Astounding to some, given the car’s generous exterior proportions, the CC is a strict four-seater. This means, though, that all four occupants are guaranteed of high levels of comfort. The two front occupants, in particular, are spoiled with six-way power operation for the newly developed sports seats. Passengers at the rear have the use of a central armrest and two cupholders in a centre console that can be concealed with a sliding cover when not in use. 

We spent time some time with the entry-level 2.0 TDI mated to the DSG. If you’re not given to racing to your destination and prefer the laidback approach to most things, this would be the CC for you.

Dynamic engineering principles

All South Africa-spec CCs come standard with a sports chassis linked to independent McPherson struts on the front axle and a multi-link rear axle (which goes some way to explaining the squat appearance of the car). Aluminium components feature prominently and aid in keeping the mass as low as possible.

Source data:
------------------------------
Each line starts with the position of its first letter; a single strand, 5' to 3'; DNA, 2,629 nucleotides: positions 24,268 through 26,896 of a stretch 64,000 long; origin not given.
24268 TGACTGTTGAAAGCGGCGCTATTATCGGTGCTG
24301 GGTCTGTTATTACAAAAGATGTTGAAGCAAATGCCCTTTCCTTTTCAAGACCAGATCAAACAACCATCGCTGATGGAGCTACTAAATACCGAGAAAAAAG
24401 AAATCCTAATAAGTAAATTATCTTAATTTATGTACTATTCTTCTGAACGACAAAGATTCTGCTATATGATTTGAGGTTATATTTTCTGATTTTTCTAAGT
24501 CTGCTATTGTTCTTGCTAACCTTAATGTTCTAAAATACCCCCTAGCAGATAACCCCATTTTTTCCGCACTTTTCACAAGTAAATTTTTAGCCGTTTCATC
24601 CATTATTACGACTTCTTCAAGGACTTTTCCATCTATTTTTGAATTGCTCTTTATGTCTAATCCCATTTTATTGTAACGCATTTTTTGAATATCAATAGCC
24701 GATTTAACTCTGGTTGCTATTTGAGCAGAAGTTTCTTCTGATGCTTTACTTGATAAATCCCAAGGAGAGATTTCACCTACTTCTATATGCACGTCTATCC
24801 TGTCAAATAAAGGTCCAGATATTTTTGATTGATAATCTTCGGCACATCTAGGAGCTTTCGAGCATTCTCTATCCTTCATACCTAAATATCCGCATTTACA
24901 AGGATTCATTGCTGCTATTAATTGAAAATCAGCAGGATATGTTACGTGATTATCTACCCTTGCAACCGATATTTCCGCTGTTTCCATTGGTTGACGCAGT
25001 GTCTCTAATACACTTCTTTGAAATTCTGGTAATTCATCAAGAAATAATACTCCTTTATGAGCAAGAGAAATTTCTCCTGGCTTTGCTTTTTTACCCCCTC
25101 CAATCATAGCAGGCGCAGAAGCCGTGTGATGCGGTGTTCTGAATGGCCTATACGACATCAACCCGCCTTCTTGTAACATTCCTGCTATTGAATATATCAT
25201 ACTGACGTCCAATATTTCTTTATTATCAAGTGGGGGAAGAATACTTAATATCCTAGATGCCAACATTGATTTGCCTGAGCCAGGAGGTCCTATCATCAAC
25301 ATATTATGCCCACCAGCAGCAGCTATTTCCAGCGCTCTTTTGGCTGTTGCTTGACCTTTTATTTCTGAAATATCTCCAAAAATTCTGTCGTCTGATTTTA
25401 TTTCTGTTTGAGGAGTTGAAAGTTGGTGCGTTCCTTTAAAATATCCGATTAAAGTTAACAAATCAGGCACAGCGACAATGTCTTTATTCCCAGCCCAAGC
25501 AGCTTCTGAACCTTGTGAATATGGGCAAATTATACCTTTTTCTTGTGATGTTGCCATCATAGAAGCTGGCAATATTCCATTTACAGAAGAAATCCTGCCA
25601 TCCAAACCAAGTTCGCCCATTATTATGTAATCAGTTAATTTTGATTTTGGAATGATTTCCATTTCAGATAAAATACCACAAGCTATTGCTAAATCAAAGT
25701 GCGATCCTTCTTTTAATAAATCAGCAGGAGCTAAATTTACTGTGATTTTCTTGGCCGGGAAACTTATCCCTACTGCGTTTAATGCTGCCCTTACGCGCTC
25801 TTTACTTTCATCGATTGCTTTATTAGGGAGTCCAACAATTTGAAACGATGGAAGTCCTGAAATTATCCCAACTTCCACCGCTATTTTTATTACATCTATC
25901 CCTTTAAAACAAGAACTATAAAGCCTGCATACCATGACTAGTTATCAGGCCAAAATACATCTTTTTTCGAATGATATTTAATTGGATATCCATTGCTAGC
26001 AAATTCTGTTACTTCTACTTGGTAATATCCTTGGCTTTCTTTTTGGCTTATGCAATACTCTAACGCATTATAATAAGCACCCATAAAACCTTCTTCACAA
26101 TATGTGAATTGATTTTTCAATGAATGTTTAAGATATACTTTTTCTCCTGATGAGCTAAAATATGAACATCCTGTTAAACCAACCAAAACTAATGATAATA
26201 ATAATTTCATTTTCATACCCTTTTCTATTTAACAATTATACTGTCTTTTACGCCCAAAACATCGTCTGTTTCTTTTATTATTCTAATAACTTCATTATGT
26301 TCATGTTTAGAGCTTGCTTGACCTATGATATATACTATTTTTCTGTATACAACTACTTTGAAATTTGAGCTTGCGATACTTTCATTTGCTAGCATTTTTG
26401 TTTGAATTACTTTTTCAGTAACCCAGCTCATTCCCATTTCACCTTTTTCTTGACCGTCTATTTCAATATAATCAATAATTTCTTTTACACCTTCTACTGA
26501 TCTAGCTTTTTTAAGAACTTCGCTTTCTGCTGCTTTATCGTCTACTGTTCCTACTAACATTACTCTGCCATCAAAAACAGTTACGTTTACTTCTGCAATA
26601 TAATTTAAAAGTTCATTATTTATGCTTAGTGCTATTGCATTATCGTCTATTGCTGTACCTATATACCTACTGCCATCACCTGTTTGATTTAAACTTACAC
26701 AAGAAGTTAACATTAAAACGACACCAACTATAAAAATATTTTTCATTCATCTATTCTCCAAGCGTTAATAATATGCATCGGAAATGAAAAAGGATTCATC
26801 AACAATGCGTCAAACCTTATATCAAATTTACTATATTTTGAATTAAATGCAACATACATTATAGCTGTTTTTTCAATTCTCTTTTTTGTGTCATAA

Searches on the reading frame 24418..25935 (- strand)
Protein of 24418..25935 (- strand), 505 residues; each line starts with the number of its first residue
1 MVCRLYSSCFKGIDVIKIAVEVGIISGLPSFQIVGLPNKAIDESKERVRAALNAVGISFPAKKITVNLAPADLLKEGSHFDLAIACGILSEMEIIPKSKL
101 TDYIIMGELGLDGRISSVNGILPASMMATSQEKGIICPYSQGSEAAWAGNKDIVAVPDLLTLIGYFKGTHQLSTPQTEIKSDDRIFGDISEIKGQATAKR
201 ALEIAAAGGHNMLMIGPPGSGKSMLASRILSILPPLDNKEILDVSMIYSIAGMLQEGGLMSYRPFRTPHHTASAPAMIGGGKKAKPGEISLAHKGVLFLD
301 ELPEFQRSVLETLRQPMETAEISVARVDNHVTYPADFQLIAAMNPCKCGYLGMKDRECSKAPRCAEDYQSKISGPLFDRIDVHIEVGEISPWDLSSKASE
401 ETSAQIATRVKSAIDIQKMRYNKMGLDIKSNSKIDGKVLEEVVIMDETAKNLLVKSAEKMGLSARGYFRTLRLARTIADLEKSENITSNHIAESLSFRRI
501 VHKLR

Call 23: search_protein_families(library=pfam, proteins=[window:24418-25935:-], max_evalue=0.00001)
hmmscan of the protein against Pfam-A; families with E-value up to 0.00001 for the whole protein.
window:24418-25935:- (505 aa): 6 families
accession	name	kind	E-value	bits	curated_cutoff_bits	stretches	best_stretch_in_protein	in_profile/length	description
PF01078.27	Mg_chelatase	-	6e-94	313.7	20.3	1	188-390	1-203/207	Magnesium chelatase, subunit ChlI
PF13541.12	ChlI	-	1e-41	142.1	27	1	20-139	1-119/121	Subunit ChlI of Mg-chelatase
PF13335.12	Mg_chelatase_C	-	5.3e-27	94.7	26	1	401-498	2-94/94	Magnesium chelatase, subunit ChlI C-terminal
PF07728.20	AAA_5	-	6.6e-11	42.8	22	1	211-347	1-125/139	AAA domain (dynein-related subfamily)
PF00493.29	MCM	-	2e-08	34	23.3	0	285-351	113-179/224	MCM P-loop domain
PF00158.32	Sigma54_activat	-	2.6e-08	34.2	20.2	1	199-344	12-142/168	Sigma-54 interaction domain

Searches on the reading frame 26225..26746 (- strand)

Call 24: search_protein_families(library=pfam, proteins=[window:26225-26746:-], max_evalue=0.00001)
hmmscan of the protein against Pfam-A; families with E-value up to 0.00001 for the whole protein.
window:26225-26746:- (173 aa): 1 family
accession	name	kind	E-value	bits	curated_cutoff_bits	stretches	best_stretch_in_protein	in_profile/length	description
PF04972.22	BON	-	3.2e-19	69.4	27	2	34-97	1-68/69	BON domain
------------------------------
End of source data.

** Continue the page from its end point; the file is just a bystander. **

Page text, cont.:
CC sits low to the ground and wide (1.42 m tall, about 1.5 m wide), creating a very sportscar-like silhouette that indicates the makings of a truly dynamic mover. Notwithstanding the sport suspension and its hunkered down stance, the ride quality remained very comfortable on a range of road surfaces.

Volkswagen offers its DCC adaptive chassis control as an option with three programmes for normal, sport and comfort settings, although this option would probably prove to be altogether unnecessary for the even-tempered TDI.